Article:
Medb, Celtic Sovereignty Goddess of Connacht, the wilderness in the Irish west, ruled war, fertility and the earth. A man became king of Connacht only by participating in a ritual of intoxication and entering into sacred marriage with Medb at Connacht’s mystical center, Tara. She had an insatiable sexual appetite, taking men as she pleased and marrying at least four, who became King of Connacht in their turn. Her first husband was probably King Conchobar of Ulster, with whom she had seven sons and later became her mortal enemy. With Aillil she had three daughters.
Medb, translated as “strong” or “intoxicating”, drove men wild with desire at the mere sight of Her. Indicative of Her connection to the earth and fertility, She clothed Herself with live birds and animals across her shoulders and arms. Further evidence of Her strength, sexuality and passion lies in Her ability to run faster than any horse.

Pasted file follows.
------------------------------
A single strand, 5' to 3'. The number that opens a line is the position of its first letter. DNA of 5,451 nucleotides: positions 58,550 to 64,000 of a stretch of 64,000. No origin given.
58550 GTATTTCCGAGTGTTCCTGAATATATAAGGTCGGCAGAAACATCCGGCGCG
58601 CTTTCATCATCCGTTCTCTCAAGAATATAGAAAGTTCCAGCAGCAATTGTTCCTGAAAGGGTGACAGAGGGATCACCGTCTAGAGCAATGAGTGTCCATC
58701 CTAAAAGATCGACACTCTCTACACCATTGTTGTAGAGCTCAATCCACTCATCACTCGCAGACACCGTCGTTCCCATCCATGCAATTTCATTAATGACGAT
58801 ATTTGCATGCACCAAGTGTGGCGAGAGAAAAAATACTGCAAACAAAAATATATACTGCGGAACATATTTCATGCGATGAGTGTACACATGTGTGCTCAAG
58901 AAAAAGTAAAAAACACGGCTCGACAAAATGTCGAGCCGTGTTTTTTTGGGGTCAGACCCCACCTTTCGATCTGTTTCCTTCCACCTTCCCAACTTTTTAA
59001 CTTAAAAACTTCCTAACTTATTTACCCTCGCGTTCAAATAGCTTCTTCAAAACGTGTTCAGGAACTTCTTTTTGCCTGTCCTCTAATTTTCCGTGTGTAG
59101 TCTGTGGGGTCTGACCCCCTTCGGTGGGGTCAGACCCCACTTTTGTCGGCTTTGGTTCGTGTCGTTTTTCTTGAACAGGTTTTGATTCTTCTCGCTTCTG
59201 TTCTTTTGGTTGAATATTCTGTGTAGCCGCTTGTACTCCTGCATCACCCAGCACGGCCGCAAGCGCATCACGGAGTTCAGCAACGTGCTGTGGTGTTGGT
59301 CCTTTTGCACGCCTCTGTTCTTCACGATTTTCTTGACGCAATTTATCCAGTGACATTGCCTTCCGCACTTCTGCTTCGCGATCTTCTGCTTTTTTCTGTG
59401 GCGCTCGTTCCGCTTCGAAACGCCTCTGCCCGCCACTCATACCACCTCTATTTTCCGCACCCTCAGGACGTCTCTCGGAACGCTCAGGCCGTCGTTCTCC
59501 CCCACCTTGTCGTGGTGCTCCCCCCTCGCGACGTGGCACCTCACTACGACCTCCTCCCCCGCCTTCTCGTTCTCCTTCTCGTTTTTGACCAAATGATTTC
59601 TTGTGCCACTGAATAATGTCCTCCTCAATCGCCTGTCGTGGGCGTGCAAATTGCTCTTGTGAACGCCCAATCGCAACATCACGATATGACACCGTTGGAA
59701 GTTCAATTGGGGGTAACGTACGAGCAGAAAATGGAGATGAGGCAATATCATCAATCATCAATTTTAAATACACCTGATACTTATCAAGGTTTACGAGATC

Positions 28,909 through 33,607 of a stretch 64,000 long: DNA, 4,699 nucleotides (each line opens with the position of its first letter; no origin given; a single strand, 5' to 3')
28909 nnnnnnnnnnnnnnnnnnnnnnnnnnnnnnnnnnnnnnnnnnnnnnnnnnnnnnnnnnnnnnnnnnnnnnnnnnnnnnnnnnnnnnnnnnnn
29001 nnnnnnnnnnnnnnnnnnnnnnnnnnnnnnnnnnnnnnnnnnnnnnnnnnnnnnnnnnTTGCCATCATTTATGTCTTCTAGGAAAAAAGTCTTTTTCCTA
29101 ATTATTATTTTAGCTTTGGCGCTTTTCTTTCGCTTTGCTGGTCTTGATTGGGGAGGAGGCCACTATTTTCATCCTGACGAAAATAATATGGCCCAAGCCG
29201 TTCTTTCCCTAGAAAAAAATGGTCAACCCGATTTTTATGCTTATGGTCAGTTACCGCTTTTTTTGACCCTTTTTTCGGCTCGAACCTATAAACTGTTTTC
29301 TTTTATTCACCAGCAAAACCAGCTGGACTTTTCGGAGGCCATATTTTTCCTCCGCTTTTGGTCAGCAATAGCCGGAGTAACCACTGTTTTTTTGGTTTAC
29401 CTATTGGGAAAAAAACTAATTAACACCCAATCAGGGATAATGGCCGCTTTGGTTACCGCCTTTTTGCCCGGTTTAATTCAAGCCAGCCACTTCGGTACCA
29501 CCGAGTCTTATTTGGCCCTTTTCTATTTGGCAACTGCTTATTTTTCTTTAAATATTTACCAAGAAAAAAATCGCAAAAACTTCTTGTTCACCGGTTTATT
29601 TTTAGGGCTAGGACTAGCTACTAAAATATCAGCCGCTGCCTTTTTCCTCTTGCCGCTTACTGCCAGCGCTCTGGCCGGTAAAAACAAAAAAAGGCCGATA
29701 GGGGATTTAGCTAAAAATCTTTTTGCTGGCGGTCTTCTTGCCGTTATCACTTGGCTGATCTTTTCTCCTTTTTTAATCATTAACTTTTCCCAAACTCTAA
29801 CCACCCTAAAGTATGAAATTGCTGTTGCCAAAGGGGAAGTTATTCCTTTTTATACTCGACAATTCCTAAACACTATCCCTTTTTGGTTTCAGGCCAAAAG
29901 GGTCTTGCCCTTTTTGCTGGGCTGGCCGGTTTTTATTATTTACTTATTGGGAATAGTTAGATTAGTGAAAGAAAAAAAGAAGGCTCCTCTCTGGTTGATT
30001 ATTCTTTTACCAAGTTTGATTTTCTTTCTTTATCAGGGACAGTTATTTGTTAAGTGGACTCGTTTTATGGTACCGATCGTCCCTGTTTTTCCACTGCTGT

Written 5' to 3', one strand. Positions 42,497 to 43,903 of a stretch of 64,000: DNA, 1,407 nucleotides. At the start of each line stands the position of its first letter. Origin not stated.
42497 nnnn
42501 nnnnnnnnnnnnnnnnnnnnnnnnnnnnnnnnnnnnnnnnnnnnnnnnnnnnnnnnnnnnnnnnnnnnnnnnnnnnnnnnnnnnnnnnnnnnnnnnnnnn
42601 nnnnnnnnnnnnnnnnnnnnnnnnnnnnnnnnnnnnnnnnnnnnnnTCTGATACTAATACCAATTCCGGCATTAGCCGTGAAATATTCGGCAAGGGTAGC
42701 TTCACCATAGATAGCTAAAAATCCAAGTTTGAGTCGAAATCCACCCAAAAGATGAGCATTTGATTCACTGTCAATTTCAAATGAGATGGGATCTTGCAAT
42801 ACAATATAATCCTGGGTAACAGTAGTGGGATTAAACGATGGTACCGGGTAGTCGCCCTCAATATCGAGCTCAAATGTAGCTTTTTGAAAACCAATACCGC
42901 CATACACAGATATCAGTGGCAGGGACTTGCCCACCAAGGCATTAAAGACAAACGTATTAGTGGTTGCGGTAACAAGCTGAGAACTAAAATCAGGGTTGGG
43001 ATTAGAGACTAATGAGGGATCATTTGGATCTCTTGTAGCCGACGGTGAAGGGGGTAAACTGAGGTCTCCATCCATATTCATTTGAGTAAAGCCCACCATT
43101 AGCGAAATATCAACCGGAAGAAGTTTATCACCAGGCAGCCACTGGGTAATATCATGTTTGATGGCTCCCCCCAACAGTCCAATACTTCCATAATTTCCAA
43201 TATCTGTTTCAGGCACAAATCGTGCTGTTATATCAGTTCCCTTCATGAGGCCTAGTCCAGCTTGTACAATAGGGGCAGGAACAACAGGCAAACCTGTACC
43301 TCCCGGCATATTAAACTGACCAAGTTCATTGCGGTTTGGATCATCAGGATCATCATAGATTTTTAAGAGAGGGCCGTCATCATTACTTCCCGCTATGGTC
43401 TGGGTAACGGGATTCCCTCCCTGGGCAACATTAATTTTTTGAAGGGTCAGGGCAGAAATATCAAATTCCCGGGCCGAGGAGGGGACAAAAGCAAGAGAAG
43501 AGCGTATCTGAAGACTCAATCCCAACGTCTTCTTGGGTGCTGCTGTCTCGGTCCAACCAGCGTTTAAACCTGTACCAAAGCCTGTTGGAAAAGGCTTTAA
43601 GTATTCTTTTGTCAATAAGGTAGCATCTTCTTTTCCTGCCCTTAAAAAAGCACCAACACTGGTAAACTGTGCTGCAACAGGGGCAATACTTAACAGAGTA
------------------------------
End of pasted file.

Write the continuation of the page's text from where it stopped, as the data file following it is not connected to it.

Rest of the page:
Medb claimed to have originally come from, Cruachain, a site that the ancients believed held the entrance to the Otherworld.
Queen Medb, most likely an aspect of the Goddess Medb, reigned during a time when Celtic women maintained a status of freedom and equality not granted to women in most other parts of the world. They both owned property and held important positions in society. Who ever possessed the most wealth in a marriage, could be considered the ruler of that household.
Queen Medb, more commonly know today by Her Anglicanized named Maeve, is a central character in one of the most important old Irish epics, the Tain Bo Cuillaigne, or the Cattle Raid of Cooley.
Medb generated a lot of controversy in my recent post about Her on the Feminism and Religion blog site. Should we or should we not continue to explore stories of Goddesses who were also warriors? Click here to read the rest of Her story and comments that follow.
Stayed tuned for a painting I’m working on now which portrays Medb as she leaves the violence of patriarchy behind.